What's the value of good brand?

What’s the value of a good brand? To answer that question Aisha Kellaway travels to London to attend Brand Academy 2013. Follow Aisha on Twitter: @AishaKellaway
AS public relations professionals and students we understand our integral role in the representation of the brands that we work with; but how much do we know about the value of these brands, and the things we can do to ensure that this brand-value continues to increase?

Two weeks ago I ventured from Brighton to London and made my way to the Rosewood Hotel to attend Brand Academy 2013, an event presented by law-firm, Lewis Silkin, focusing this year on “Building Valuable Brands”.
There were five guest speakers who made a very impressive line-up. Each made their own presentations following which was a panel discussion and opportunity for Q & A.

The Speakers:

  • Mike Rocha, Global Director of Brand Valuation from Interbrand talked about the best global brands and the analytical process Interbrand use to assess a brand’s value.
  • Anthony Mullen, Senior Analyst for Interactive Marketing at Forrester Research discussed the importance of trust and transparency.
  • Marcus Taylor,  CEO of Venture Harbour presented on how companies can use social media to build their brand value.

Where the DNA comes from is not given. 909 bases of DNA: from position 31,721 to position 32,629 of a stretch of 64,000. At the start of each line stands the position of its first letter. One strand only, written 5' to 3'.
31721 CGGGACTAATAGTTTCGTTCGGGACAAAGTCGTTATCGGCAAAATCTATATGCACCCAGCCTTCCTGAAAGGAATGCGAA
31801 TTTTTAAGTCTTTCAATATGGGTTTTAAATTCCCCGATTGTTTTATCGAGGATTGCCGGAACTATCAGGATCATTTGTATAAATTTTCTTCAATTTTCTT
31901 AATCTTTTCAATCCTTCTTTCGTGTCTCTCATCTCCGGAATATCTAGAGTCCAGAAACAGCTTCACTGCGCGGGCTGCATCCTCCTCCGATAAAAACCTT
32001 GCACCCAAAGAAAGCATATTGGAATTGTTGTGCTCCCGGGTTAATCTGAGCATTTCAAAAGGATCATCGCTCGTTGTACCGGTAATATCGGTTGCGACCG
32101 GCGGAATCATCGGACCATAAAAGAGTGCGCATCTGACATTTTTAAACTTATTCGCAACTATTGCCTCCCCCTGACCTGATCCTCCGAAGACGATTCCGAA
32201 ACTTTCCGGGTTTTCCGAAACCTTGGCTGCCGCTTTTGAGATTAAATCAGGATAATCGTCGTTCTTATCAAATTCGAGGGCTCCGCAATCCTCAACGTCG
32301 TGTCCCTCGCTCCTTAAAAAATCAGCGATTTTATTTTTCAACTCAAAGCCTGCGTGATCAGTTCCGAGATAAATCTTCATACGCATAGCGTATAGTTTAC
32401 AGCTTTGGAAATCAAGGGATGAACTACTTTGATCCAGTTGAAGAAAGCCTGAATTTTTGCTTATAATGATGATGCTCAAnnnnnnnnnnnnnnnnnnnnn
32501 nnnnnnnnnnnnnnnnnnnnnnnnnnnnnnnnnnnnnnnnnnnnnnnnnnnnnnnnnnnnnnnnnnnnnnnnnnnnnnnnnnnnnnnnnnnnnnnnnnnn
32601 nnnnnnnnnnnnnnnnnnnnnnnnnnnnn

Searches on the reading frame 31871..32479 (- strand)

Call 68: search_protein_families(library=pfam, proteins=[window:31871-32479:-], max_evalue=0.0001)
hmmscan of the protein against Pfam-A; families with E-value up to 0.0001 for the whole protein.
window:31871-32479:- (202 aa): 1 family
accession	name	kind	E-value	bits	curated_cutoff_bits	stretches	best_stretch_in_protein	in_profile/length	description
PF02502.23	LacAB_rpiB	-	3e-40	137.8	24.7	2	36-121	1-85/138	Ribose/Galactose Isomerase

• Kelvin King from Valuation Consulting Co. spoke on the necessity of independence, innovation and transparency.
  • Karl Bygrave, Director of Lush Fresh Handmade Cosmetics concluded with a discussion on whether ethics add or subtract from a brand.

Top takeaways from the evening:

Mike Rocha
Brands Should Deliver Three Things; Choice, Premium and Loyalty
The higher the demand for a specific brand in relation to its competitors, and the larger amount of choice driven by a brand, the higher the value of brand earnings, meaning a higher brand value.
Internal vs External Factors
There are both internal factors and external Factors which contribute to a brand’s overall strength. Internal factors align and prepare the organisation to deliver their chosen promise and the external factors ensure the brand’s impact on customer behaviour is maximised, relevant to competition. A brand will struggle if it only places importance on one of these areas. Strong brands generally start from within and then spread externally.